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The Godfather of Modern Films Wants to Save the Industry - Part One

Note: The following is a first-hand account of my experience meeting film pioneer Douglas Trumbull in early 2015. This story and interview has been posted with his permission. This is part one of a three part series.

It's a chilly day in January, about three hours outside of Boston, Massachusetts. Forget Siri or a GPS - meticulous directions have been given to me as my destination is not easily accessed, nor is it within range of cell phone service. One wrong turn could lead to being lost in a mountain range. I'm no stranger to mountains, but this is my first time in the Boston area and the Turnpike is a strange and foreign land. Truth be told, I'm sure that a traffic ticket will be waiting for me on my return to Los Angeles as I drove through the "EZ Pass" gate without having an EZ Pass, so the necessity to pay attention to the provided directions is key.

The excursion is all in the name of an adventure, a once in a lifetime opportunity. A golden ticket visit to the secret compound of one of the most influential filmmakers of all-time: Douglas Trumbull. His name might not be familiar to some, but Trumbull is one of the pioneers of modern special effects, having worked with Stanley Kubrick on his ground-breaking 2001: A Space Odyssey of which their influence can still be felt to this day. He is the man responsible for adapting the USS Enterprise to the big-screen for Star Trek: The Motion Picture. He created a future unlike that ever seen in Ridley Scott's Blade Runner, and his directorial debut Silent Running heavily influenced works including George Lucas' Star Wars.

I'm on a mission on behalf of Warner Home Video as we work on a documentary for the Gravity: Diamond Luxe Edition. The project was and is one of my favorite pieces of work to date, mainly because it granted me the opportunity to talk to several of my heroes including Ron Howard, John Dykstra, and Dennis Muren about a topic that we all love. But little do I know that Trumbull is going to be kind enough to spend the better part of the day with me, to show me everything he's been so hard at work on out on his farm. Quite literally to open the doors to his playground and give me a personal tour of his most recent work.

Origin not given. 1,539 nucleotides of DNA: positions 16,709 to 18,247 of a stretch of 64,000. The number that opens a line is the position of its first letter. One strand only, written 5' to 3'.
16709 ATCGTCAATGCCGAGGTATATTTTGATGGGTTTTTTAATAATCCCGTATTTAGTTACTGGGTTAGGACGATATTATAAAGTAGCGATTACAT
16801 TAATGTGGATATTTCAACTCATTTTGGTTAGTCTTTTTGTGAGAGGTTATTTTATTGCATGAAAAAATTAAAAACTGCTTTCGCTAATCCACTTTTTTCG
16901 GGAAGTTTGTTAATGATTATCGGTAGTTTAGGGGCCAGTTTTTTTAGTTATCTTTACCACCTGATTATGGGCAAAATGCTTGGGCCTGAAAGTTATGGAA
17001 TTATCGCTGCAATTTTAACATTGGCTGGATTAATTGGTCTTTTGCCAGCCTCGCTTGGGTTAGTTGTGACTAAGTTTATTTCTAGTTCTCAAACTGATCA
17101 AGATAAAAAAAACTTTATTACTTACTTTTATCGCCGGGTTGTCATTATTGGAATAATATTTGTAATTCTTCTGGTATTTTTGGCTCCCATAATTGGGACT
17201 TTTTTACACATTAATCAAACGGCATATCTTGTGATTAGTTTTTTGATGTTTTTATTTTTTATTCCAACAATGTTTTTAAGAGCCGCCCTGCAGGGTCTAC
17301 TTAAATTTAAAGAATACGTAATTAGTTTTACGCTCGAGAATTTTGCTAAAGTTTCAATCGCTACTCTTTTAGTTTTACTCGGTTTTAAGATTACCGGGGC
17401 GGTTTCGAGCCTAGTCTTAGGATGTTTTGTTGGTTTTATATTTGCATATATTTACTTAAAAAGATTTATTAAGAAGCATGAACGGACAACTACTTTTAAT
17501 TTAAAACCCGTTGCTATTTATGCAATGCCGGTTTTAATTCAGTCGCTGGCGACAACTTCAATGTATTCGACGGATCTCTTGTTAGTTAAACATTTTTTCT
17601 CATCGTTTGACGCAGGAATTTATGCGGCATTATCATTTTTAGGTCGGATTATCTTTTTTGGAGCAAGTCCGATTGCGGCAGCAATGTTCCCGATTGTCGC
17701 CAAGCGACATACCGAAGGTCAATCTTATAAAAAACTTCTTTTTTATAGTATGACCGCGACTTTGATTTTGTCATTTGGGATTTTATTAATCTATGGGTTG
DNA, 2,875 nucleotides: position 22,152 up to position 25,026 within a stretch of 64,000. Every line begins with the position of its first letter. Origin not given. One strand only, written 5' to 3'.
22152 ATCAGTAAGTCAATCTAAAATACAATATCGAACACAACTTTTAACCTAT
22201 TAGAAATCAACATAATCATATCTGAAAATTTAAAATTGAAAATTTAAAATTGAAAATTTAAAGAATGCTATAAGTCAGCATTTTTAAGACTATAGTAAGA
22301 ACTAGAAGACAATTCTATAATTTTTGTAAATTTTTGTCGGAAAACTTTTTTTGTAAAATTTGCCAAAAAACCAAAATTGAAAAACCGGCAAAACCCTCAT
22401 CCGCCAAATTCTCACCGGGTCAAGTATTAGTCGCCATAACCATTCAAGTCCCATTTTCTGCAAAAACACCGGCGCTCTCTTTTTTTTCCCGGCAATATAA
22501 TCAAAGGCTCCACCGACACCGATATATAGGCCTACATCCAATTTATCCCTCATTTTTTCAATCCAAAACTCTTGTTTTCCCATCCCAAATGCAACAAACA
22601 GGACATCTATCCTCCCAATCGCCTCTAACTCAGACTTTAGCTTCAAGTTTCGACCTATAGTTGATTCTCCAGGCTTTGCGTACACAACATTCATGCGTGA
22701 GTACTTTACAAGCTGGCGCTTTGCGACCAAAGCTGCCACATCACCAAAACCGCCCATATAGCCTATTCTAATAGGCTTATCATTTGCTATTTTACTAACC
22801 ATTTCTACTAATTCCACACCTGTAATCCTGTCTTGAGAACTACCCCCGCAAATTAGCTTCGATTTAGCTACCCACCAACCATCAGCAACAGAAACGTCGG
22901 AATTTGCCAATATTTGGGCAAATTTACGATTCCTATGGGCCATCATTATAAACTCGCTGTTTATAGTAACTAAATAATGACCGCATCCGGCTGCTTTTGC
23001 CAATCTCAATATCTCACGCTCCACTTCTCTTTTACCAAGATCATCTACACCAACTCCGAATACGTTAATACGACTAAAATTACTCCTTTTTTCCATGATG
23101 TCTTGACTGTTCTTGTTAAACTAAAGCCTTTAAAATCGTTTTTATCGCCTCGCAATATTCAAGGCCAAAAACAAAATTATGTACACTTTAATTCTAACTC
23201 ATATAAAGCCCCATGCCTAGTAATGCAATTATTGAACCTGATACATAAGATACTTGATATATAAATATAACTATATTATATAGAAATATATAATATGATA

Arriving at the destination, I attempt to pull into the long drive way leading to an expansive farm. My snowtire-less rental car has a bit of difficulty on the long and steep driveway, completely covered in shade and thus also completely covered in a coat of black ice but upon a successful third attempt to ascend I pull into Trumbull's farm house. It's an idyllic atmosphere for a kid born in rural Colorado: a farm house, a barn and stable, and open area as far as the eye can see. While George Lucas' Skywalker Ranch is a meticulously recreated vineyard style compound, you would never guess that some of the most revolutionary technology is being developed within the very much functional and working farm. Chickens cross over the dirt driveway in front of you, the soft crunch of a thin layer of snow under your tires is the only other sound heard in a peaceful and serene atmosphere. As I exit the rental car, the farm house door opens. Emerging are Douglas himself and his wife Julia to greet me. Their warmth and welcoming demeanor is akin to visiting family back home as we meet in person for the first time. Trumbull's enthusiasm is infectious as we wait for my camera crew to arrive in a second car and he takes us on a quick tour of his farm. First up, he takes us into his office where he has a breakfast spread waiting. A film and book library on the top floor impresses us and my Director of Photography and I start talking about camera angles to set up for our interview in that room. But Trumbull informs us that we're not to film there. There's a far better location suited to filming that we'll get to: first, coffee and breakfast. The all-business Hollywood approach is gone, replaced with the personal touch of a film fan. We chat films, visual effects, and our shared love of how everything works as we eat. With breakfast finished, the tour continues.

Trumbull takes us into a small barn where miniature models and soundstage sets are fabricated. First up is a large barn that deceptively hides his combination sound stage and prototype 3D theater. The state of the art stage is completely camera-ready, a green screen cyc surrounding a lighting grid. Sitting next to it is a stadium seating theater with a curved screen at the front. Adjustable and movable panels surround this prototype theater as Trumbull explains that he can change any and all of the viewing conditions of this theater instantly: the height of the seats, the curve of the screen, it's all in the name of creating the perfect 3D viewing experience.

(On left: a very awe-stricken Troy Benjamin, at center: Douglas Trumbull, the purveyor of a brand new life for the theatrical experience showing off his masterpiece.)

(On left: a very awe-stricken Troy Benjamin, at center: Douglas Trumbull, the purveyor of a brand new life for the theatrical experience showing off his masterpiece.)